17. Leading Indirectly Training Leaders of Cadets - Seminar L3

  18. “Leaders don’t create followers, they create more leaders.”

  19. Overview • What is indirect leadership? • How do you lead without taking over? • How do you discipline using indirect leadership? • Case studies

  20. 1. Definitions & Concepts • What is indirect leadership? • What does it mean for a senior to lead cadets indirectly?

  21. 2. Methods for Indirect Leadership • How can you apply principles of indirect leadership to: • Get a cadet started on a project? • Refocus a cadet’s efforts in the midst of a project? • Debrief a cadet upon completing a project?

  22. 2. Methods for Indirect Leadership • Example: Cadets as Instructors

  23. CASE STUDIES

  24. Summary • Indirect leadership methods develop cadets’ potential more effectively than authoritarian methods • Begin with “mission-type orders” that merely define the goal • Require updates and approvals along the way • Ask questions to tighten cadets’ logic and introduce new ideas • Mentor and debrief cadets to help them learn from their mistakes • “Don't tell people how to do things, tell them what to do and let them surprise you with their results.” • - GEORGE S. PATTON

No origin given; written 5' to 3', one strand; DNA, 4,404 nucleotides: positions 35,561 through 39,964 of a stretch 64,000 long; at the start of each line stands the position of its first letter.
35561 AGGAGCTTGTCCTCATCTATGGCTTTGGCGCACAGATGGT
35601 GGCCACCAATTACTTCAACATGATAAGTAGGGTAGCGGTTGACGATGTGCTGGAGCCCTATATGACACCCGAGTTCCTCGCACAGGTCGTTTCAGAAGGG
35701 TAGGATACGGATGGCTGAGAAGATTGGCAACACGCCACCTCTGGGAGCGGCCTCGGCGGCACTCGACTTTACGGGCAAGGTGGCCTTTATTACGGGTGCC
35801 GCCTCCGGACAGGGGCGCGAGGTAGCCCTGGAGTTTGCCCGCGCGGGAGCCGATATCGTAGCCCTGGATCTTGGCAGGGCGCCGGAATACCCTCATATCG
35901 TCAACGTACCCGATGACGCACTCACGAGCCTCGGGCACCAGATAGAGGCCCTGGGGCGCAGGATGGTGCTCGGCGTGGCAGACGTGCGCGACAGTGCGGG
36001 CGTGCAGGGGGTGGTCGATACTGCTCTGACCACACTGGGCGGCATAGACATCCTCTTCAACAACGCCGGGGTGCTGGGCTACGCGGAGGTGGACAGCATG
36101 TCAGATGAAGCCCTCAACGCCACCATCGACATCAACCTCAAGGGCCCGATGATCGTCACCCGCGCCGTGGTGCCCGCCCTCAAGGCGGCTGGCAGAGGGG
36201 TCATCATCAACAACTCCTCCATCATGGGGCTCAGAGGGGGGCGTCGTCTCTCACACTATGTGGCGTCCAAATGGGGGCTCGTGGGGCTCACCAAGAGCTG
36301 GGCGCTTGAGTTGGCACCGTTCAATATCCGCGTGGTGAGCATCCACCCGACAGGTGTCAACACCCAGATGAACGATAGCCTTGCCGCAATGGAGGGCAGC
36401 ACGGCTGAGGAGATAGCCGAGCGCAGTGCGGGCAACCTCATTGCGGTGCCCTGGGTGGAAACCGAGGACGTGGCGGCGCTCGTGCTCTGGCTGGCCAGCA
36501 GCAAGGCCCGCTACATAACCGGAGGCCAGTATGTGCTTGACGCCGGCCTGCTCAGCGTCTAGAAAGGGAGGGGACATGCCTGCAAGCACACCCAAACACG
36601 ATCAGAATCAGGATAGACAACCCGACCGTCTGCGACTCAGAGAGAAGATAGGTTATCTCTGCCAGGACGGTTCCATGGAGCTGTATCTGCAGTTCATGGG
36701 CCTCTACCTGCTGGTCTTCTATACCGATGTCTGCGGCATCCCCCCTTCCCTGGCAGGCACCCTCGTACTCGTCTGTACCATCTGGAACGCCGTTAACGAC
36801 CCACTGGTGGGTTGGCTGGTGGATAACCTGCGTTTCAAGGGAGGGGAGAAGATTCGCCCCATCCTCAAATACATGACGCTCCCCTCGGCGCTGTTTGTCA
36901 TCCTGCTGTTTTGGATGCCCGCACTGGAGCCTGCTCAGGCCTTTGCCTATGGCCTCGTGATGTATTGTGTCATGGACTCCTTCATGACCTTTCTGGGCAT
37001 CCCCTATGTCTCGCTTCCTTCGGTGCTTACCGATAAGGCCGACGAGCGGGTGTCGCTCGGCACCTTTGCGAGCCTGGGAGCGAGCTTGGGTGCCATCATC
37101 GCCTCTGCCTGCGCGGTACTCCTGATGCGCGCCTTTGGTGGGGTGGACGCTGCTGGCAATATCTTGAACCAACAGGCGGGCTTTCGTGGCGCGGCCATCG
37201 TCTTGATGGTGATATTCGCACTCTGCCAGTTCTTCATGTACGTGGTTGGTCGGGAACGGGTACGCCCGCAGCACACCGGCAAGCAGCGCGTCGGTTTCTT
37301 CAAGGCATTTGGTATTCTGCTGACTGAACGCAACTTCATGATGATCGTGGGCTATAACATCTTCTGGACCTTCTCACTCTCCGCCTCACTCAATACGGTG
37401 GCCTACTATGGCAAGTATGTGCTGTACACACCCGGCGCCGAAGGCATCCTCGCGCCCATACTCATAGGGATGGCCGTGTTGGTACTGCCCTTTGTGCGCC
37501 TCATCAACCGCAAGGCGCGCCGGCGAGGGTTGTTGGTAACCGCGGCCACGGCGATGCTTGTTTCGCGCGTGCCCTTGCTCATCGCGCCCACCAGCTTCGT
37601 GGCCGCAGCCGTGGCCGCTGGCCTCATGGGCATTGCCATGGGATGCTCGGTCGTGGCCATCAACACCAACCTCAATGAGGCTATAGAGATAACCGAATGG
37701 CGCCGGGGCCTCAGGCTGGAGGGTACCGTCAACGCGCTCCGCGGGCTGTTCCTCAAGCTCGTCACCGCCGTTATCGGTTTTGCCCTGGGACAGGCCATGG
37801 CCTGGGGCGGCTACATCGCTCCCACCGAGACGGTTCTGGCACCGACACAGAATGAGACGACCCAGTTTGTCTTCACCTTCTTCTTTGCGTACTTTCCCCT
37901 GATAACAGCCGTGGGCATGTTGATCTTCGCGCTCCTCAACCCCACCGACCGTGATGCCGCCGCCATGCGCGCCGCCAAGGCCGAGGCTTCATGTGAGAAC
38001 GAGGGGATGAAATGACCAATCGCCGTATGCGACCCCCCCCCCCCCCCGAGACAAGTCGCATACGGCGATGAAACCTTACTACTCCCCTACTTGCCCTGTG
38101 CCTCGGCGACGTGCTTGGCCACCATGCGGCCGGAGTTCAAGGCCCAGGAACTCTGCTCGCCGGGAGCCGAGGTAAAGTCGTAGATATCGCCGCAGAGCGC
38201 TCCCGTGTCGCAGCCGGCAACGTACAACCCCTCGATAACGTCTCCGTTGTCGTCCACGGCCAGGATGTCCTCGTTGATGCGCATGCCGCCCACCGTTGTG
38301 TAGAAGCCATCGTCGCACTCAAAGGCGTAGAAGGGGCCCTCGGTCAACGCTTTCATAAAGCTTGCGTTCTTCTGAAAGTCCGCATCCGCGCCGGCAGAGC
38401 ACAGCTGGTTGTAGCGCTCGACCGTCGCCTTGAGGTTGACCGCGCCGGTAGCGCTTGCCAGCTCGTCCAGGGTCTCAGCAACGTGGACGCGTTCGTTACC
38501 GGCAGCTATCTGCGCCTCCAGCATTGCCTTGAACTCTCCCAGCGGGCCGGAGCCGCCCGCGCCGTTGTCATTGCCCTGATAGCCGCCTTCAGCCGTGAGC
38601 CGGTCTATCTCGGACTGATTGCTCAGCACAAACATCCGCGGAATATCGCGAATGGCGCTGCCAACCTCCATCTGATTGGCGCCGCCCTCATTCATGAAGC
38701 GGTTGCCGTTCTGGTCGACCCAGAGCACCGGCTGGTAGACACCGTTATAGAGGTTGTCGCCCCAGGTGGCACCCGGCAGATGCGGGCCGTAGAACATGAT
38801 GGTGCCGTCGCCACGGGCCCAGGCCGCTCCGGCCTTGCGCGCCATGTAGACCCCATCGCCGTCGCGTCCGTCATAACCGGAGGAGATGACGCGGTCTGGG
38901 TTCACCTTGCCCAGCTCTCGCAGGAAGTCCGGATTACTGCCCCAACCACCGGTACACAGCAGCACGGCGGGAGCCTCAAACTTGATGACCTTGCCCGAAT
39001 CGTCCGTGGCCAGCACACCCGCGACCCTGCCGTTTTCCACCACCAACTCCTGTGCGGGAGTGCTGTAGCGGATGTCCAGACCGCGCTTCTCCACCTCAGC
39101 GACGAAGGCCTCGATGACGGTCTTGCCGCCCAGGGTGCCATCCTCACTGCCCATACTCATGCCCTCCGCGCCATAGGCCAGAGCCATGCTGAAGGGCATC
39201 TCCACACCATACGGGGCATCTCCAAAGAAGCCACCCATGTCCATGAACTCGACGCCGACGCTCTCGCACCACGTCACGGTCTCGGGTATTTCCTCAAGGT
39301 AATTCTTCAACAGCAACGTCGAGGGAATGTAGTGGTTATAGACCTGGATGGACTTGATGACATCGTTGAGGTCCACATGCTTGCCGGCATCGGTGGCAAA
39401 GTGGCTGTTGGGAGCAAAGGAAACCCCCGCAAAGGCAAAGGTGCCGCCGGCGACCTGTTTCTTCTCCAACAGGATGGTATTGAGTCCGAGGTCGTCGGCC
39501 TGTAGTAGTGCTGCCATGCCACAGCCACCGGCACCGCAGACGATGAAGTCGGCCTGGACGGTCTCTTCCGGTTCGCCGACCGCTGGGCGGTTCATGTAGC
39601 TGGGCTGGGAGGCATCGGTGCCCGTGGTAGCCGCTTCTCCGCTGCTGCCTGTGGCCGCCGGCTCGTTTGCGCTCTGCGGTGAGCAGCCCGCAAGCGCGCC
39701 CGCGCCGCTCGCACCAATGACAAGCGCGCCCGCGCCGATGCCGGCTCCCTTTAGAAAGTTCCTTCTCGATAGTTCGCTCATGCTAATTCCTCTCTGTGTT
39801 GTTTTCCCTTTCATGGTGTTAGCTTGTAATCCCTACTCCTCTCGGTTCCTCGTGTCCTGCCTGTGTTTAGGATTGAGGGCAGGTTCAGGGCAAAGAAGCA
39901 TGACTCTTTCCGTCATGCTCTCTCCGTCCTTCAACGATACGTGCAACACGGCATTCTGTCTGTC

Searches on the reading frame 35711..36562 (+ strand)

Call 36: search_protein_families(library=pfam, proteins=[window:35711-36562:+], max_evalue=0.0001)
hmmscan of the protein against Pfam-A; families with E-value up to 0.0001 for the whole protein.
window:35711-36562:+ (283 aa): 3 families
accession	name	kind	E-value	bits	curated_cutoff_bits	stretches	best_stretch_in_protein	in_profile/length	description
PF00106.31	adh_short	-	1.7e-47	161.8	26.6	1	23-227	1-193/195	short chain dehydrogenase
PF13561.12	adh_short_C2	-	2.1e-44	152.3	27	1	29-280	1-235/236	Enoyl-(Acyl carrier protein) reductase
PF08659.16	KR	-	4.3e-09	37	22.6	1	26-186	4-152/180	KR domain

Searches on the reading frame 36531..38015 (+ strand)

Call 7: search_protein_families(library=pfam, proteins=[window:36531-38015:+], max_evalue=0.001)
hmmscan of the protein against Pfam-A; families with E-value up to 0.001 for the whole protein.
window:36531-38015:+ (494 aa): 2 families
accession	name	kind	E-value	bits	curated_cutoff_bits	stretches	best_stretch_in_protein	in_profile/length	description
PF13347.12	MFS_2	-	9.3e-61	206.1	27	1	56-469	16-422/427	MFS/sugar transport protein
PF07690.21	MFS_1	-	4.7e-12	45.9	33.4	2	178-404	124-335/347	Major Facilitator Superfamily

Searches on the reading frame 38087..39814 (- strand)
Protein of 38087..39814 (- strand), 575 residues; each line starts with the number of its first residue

25. Leadership Feedback & Mentoring Training Leaders of Cadets - Seminar L4

  26. Overview • What is mentoring? • Leadership expectations • Feedback meetings • Case studies

  27. 1. Mentoring • What is mentoring? • Why is mentoring important in the Cadet Program? • What are some examples of mentoring?

  28. 3. Leadership Feedback Meetings • How frequently are feedback meetings held? • What’s the goal of the feedback meeting? • What principles should guide mentors? • Process: CAPF 50-x

  29. CASE STUDIESEvaluate the cadet depicted in the scenario using a CAPF 50. Decide if the cadet is ready for promotion.Be prepared to role play during a mock feedback meeting.

  30. Summary • Cadets need mentors to help them develop. • Mentoring can happen every day. • Be positive, constructive, and specific during feedback meetings. • Use the CAPF 50 and Leadership Expectations chart as tools. • Mentors make a difference.

  31. The Cadet / Senior Team Training Leaders of Cadets - Seminar L5

  32. Warm Up • Open to Part 8 and read two position descriptions

  33. Overview • Anatomy of the squadron staff • Designing a cadet staff • Staff selection process • Exercises

  34. 1. Anatomy of the Squadron Staff • What positions comprise the senior staff? • What positions comprise the cadet staff? • What are the basic responsibilities of each position?